Note: My office structured transactions like this a few times a month back then, month in and month out.
Even though the real estate appreciation rate was three times what we’re assigning to the S & P for these five years, we’re going to limit it for this example to 10% a year for the real estate also. This results in a value of roughly $254k half way through the five years. It’s now the summer of 2003 (June) and I’ve advised him buying in San Diego no longer makes sense. This isn’t because I don’t believe the area will continue appreciating, but that the ability to buy with 10% down is still doable, but very difficult. Therefore I advise him to exchange into Phoenix, where the median home price is now about $150k.
He nets about $146k from the sales of the three duplexes after all selling costs. (8%) He then completes his tax deferred exchange into eight Phoenix homes averaging $150k each. He used the same 10% down approach. It’s the end of July 2003 and he now owns $1.2Mil in real estate. He also has managed to use only $3k of his reserves. During the sale the buyers wanted him to buy some new appliances, and do a little painting. Not counting negligable interest, he now has about $22K left.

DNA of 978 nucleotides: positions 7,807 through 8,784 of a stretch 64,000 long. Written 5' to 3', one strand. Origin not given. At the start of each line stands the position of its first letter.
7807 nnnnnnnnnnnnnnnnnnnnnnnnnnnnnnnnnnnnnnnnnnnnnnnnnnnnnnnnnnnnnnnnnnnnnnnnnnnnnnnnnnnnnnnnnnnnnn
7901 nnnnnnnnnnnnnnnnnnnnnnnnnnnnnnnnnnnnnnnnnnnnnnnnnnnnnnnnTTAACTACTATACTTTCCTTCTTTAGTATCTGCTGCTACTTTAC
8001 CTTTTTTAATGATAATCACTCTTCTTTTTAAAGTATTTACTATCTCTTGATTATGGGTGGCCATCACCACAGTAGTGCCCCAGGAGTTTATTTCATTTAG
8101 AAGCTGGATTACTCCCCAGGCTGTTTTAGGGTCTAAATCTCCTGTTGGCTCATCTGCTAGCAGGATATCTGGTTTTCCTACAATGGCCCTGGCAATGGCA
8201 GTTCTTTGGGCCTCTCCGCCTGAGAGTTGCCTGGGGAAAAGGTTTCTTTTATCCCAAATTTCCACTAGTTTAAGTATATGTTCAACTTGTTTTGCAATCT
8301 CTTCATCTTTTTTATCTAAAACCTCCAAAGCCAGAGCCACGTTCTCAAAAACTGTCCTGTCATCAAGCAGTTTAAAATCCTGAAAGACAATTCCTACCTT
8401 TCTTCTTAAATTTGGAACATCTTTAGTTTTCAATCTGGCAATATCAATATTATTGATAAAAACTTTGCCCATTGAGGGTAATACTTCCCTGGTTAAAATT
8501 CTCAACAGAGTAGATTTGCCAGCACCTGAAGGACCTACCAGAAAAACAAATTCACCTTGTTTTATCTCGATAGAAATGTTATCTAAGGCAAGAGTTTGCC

It’s now the last quarter of 2005 and his eight homes are worth $1,524,000 give or take a few bucks.
He’s seeing that Phoenix is on the front end of a breather, and he likes what he sees in Boise. He sells his eight homes for $1.5Mil, and after paying all selling costs (8%) he nets $280K. Over the five years he made use, of course, of the depreciation from his properties. The first three duplexes gave him about $60k total depreciation for the 2.5 years he held them. (The buildings + the personal property.) His income puts him in the combined state/fed tax bracket of 33.3%. When he traded to Phoenix his depreciation increased by about $21k due to his increased debt. The total tax savings he enjoyed over the five year period amounted to somewhat over $50k. He put these tax savings into his reserve account, preparing to add some of the cash if needed to his Boise purchases.
It’s time for the final tally. Let’s go the the scoreboard and see what’s happend to these guys.
S & P guy put his entire $100k into the S & P. He made 10% a year growth (pretty dang good) for the five years. His original capital has grown to roughly $161k. There were no tax savings.
Real estate guy invested just 75% of his original capital because he wanted a strong cash reserve. His ending balance was about $352k. (22k remaining in reserve + 50k accumulated tax savings + $280k net proceeds from sale of Phoenix properties headed tax deferred to Boise.)
Since neither guy has chosen to sell and pay taxes, we’ll look at what each has actually earned as a simple annual return. Since both of them are sane, and pack three digit IQ’s, they’ve decided not to sell and pay taxes. Duh
S & P guy made a 10% annual return on his money.
Real estate guy made 28.62% on his money. If he’d thrown caution to the wind he’d have bought an additional duplex in the first year and come out significantly better than he did opting for the wiser approach.